What I didn't expect, though, was this little exercise would make me feel powerful.  But it does.  It did.  Knowing that I have a collection of 30 poems from the past month, and that they are mine, that they are true, and real, and I alone am responsible for the creation of these small gifts...it makes me feel strong, and powerful, and worthy, and alive.  I feel like I have 30 days of evidence of my power.  Most importantly, I feel like I have seen the ways this has carried over into my life, just in the past two weeks. 

I started this blog in September 2010 and, honestly, I started it out of desperation.  That year was my hell year: I was sexually assaulted in March, and was living through some version of a literal hell - and I know the definition of the word literal.  I was being actively silenced on a daily basis, and I felt powerless.  I began writing to attempt to reclaim my power.  I did not have a choice.  Writing has always been my outlet.  For the past 5 years, it has been a necessity.  I have said that from day one. It has been 5 years, and the struggle is ongoing -- but I am not where I started.  In fact, I am quite far from where I started.  

I know I often gush about my love of poetry, and I feel weird about it...like I'm some sort of supernerd or something, you know?  I have never met anybody who feels as strongly about this as I do...not that I'm not used to being strange...but reading and writing poetry is the closest thing I know to holy.  It is a necessary holy.  Think of holy as a verb.  Like an action and not an adjective.  That kind of holy.  A necessary holy through which I find my voice and power.  It has saved me, as only the most beautiful, important things can, and it continues to save me.  I can't describe the feeling I get when I am engrossed in writing a poem.  It's just holy.  Scared, awful, painstaking, beautiful, self-critical, ugly, patient, grateful holy.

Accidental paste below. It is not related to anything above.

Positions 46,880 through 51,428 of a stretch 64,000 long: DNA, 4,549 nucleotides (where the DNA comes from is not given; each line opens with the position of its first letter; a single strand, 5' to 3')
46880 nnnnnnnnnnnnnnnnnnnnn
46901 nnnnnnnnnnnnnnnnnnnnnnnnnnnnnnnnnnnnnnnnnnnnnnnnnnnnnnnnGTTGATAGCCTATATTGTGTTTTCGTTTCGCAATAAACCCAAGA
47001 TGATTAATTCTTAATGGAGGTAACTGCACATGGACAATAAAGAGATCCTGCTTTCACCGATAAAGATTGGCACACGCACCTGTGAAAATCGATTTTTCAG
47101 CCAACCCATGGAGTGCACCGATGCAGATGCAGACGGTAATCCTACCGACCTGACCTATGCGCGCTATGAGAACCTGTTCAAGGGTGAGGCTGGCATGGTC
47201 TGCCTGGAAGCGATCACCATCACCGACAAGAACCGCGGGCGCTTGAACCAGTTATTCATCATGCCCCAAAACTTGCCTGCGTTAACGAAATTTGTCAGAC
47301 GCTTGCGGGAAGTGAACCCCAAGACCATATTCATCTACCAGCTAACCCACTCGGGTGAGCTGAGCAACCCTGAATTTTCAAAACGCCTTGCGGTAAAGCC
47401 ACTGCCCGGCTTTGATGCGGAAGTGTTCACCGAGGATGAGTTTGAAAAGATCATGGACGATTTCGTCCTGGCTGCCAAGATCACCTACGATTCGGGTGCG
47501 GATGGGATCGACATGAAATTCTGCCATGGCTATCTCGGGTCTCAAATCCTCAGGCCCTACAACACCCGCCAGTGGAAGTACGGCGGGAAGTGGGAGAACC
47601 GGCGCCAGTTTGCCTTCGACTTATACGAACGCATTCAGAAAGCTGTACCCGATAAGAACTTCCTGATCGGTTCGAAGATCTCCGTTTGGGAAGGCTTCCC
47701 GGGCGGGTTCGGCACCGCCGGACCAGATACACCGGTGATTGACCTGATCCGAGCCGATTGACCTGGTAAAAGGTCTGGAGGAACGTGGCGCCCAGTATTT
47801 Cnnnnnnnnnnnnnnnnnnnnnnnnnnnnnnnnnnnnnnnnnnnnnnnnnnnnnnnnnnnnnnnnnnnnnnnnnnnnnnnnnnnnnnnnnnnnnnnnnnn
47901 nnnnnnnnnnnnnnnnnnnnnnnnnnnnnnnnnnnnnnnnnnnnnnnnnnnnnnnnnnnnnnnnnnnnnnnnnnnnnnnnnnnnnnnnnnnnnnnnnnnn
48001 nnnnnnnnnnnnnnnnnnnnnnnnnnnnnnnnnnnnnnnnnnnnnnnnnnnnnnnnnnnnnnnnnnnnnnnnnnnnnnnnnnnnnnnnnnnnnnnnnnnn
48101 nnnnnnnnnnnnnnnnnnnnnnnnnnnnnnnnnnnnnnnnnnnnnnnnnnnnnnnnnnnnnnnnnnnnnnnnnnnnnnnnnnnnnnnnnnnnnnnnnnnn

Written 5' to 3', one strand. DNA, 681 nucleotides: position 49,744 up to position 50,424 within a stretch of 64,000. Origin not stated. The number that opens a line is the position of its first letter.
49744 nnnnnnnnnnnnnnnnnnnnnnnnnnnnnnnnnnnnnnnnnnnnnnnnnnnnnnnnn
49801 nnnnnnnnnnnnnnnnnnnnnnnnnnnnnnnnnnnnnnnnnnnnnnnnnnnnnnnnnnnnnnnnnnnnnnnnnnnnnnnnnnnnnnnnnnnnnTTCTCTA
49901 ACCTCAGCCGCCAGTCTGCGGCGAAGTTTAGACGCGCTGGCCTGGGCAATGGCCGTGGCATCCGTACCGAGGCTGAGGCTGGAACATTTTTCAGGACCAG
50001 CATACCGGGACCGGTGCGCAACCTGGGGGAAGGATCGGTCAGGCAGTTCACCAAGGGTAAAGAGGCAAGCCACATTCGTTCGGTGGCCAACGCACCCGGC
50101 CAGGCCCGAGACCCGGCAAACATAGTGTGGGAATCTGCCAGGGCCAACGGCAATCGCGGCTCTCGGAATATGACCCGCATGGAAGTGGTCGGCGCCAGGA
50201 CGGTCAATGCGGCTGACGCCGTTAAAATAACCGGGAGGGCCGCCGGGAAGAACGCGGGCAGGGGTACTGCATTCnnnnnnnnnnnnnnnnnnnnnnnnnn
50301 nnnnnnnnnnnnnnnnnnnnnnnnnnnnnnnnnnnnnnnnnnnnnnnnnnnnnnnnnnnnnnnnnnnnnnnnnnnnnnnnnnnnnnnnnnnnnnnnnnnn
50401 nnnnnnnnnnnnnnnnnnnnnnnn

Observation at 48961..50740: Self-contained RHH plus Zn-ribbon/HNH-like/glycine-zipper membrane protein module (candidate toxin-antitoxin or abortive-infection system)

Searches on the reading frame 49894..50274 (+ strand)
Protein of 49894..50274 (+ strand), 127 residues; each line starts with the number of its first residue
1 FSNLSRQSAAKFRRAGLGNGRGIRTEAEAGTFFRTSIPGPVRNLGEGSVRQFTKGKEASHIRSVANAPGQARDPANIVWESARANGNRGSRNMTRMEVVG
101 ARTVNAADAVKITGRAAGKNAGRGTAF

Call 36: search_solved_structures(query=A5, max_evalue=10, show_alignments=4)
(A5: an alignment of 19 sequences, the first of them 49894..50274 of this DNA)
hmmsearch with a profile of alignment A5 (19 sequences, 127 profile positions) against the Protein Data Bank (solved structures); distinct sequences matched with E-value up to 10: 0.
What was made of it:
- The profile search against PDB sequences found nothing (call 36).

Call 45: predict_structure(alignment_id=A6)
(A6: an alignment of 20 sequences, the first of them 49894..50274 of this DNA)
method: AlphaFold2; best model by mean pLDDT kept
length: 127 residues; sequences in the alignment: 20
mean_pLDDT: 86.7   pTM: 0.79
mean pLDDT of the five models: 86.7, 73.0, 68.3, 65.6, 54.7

Having 30 days of necessary holiness feels like a gift I have opened inside myself, and I am in awe of it.  I don't mean this to sound conceited -- I am not saying that I am in awe of my words.  I am in awe of what poetry can do.  I am in awe of what it can do for me.  I am in awe of the way that putting words on paper for 30 days creates this sense of being powerful, of being strong, of being worthy.  I do not understand it.  I just know that, whatever it is, I am grateful and, whatever it is, it is a holy necessity. 

So here it is.  The final poem.  (Side note: the story eluded to in this poem is true.  Driving to work this morning, I saw a man fall off his motorcycle and get stuck underneath.  I jumped out of my car and lifted up and moved the bike so he could free his leg.  I think he's probably a bit banged up -- but okay).

The final poem

Day one:
I write about being 
observed at the park.

Day thirty-one:
I lift a motorcycle off 
of a man's leg.

I have nothing left to say
but thank you:
this has been a journey
of scared, beautiful,
self-critical, ugly,
patient, grateful